Anton Jensen, born in Berge, Norway, in 1853, came to America in 1873. He first lived in Wisconsin and in 1878 came to Freeland where he homesteaded the N.E. quarter of Section 28, and was married to Caroline (Karolina) Aasgard on November 24, 1878, this being the first wedding in Freeland. Later he sold the farm and they moved to Canby.
Gunder Nygaard was born in Skeberg, Norway, May 20, 1842 - was married to Helene (Helline) Jensen Quam of Berge, Norway, June 6, 1869. They sailed for America in 1871 and landed in Chicago, Illinois June first of that year. Here they resided a year, then moved to Stoughton, Wisconsin, where he secured employment with the renowned T. G. Mandt wagon factory, continuing in this work for seven years. Later he was employed in White Water, Wisconsin for three years and then returned to Stoughton and worked for another year in the same factory. They then went west and secured land in Section 30 in Freeland. Most of the early settlers were in rather poor circumstances. Likewise Nygaard himself says when he left Wisconsin he had $25.00 in his possession, but upon reaching Canby it had dwindled to $1.40. He owned tho, in personal property a wagon and team of horses and a little household goods. In order to get funds for filing on his land he worked for the railroad where he had earned enough and for a sack of corn he left for his home. John Swenson, Canby, loaned him money in order to erect a "dugout". In the fall he sold the team of horses and paid back the loan and also purchased a stove, a bed and two chairs. "My wife was well pleased with the stove," he says, and "we also needed warmth from it during the winter." In due time the Nygaards moved out of the dugout and into a large comfortable home.
Throned (Thrond) Syverson was one of the earliest settlers occupying the southwest quarter of Section 28. As so many of the others, he was also in moderate circumstances but with hard work and frugality he became in time, well to do. He held offices in school and church affairs, being for several years secretary of Florida congregation. He was also treasurer and supervisor of his town.
Andrew (Andreas) Amundson, a stout Gudbrandsdol, was born near Lillehammer, Norway, December 15, 1856, and came to America in the fall of 1873. He took off at Bergen in the ship "Peter Ibsen". On the North Sea a terrific storm came up, almost capsizing the boat. Being badly damaged, it had to be taken back to Bergen for repairs. After a stormy voyage across the Atlantic they landed in New York after 22 1/2 days. For six years Amundson worked in the forests of Wisconsin. In the spring of 1879 he went west, through the Dakotas, seeking land. After some time he landed in Freeland where he discovered good land and settled down in Section 22 of the northwest quarter where he has since lived with the exception of three years, 1886-1889 when he was in Washington state as a sheep herder. In January 1890 he married Petra Skorseth, eldest daughter of Peder Skorseth. He was assessor in Freeland for several years and was active in the church, being secretary of the congregation. He is in a great degree responsible for the building of the town hall. He is a quick, unobtrusive man, thinking much, saying little. He had several accidents in his life. Once his had was badly damaged by a gunshot wound through the had. He was also in a train wreck on a N. Wisconsin railroad, capsized in a boat near Cedar Falls, Wisconsin, fell off a half wild broncho, hanging by the saddle, as the broncho raced over the prairie until he finally was released from his precarious position and found that he was entirely unhurt. Once he was attacked and chased by a raging bear and at another time was nearly hanged by Indians. In the spring of 1897 when on the way home from Minneapolis he fell off a moving train, was rendered unconscious and badly mangled his one good arm. So it seems a kind Providence was his good lot in that his life was spared as many times. In spite of his misfortunes his home life has been most pleasant due to his loving wife and five dutiful children.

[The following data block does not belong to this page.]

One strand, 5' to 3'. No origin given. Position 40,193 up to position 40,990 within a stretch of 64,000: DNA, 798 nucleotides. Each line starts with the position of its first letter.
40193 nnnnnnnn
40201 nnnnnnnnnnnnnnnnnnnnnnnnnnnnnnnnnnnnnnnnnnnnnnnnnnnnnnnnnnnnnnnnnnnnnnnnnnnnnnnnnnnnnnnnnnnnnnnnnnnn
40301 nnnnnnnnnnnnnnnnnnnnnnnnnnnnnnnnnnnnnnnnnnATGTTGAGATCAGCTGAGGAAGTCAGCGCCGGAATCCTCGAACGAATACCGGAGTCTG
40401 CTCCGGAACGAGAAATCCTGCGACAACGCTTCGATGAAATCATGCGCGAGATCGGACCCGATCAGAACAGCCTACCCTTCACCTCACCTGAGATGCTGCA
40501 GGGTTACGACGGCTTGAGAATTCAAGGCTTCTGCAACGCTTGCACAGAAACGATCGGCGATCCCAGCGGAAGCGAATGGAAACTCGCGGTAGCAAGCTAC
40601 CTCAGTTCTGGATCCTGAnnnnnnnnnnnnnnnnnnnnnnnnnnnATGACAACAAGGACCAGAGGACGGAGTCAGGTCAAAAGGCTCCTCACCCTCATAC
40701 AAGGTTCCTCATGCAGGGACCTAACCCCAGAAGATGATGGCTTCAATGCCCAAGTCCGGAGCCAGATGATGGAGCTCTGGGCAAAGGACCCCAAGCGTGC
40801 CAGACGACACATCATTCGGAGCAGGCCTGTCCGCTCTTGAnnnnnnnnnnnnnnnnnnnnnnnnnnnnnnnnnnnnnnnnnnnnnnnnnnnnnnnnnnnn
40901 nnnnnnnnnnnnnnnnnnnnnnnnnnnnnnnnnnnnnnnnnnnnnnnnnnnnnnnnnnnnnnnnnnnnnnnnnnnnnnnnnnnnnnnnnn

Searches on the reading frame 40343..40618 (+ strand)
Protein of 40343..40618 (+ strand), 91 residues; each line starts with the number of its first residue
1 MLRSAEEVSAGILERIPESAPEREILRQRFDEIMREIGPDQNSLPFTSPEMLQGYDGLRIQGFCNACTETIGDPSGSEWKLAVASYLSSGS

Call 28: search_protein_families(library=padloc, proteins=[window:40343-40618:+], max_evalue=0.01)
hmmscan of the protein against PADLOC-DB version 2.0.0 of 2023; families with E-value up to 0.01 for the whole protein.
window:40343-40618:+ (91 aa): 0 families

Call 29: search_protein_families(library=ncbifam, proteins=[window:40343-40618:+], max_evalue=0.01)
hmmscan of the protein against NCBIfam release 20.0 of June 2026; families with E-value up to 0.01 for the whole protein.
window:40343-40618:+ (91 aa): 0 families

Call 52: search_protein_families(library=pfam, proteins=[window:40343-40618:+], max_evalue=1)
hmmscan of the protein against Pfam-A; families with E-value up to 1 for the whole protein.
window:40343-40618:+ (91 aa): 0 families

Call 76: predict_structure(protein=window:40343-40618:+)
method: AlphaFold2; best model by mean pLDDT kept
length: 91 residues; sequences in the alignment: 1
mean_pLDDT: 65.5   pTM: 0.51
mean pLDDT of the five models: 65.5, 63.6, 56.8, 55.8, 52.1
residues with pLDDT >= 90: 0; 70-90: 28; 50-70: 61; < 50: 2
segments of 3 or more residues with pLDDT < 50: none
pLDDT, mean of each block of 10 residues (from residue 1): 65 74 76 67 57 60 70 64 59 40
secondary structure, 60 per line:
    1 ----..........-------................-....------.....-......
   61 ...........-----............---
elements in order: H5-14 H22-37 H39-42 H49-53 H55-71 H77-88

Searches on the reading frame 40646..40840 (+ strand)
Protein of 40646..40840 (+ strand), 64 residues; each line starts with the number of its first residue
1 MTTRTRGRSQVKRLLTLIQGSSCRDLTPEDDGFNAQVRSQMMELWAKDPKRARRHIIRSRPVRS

A. J. Haugen, born in Indre Sogn, Norway, November 25, 1848, came to America in 1867. For a short time he worked on a farm then as an assistant with the Mississippi railroad building in 1871-1872. In 1872 he enrolled as a student at Luther College in Decorah, Iowa in December and graduated as a teacher in 1878. He taught school a year in Iowa and was married in 1879 to Anna Thompson. In 1880 they came to Lac qui Parle county and secured land in Section 22 in Freeland, where they resided until 1890, when they moved to Section 2 in the same township which is now their home. Haugen has done much for Lac qui Parle county and especially for Freeland Township - has held office of clerk for twelve years, assessor and census taker for six years and county commissioner for District One for eight years. For three years he has been chairman of County Commissioners. In all of these duties he has been found to be most capable and trustworthy. He owns one of the most beautiful farms in Freeland. In the year this is written, 1898, a store is being erected on his place, also another building of industry which will become of much importance to the town. There are other settlers that should be mentioned. Martin Thorson lived in Freeland many years and was active in the interest of school, church, and town. He sold his farm on Section 22 and moved to Iowa. H. S. Haakenson is also one of the first settlers and still resides here (1898).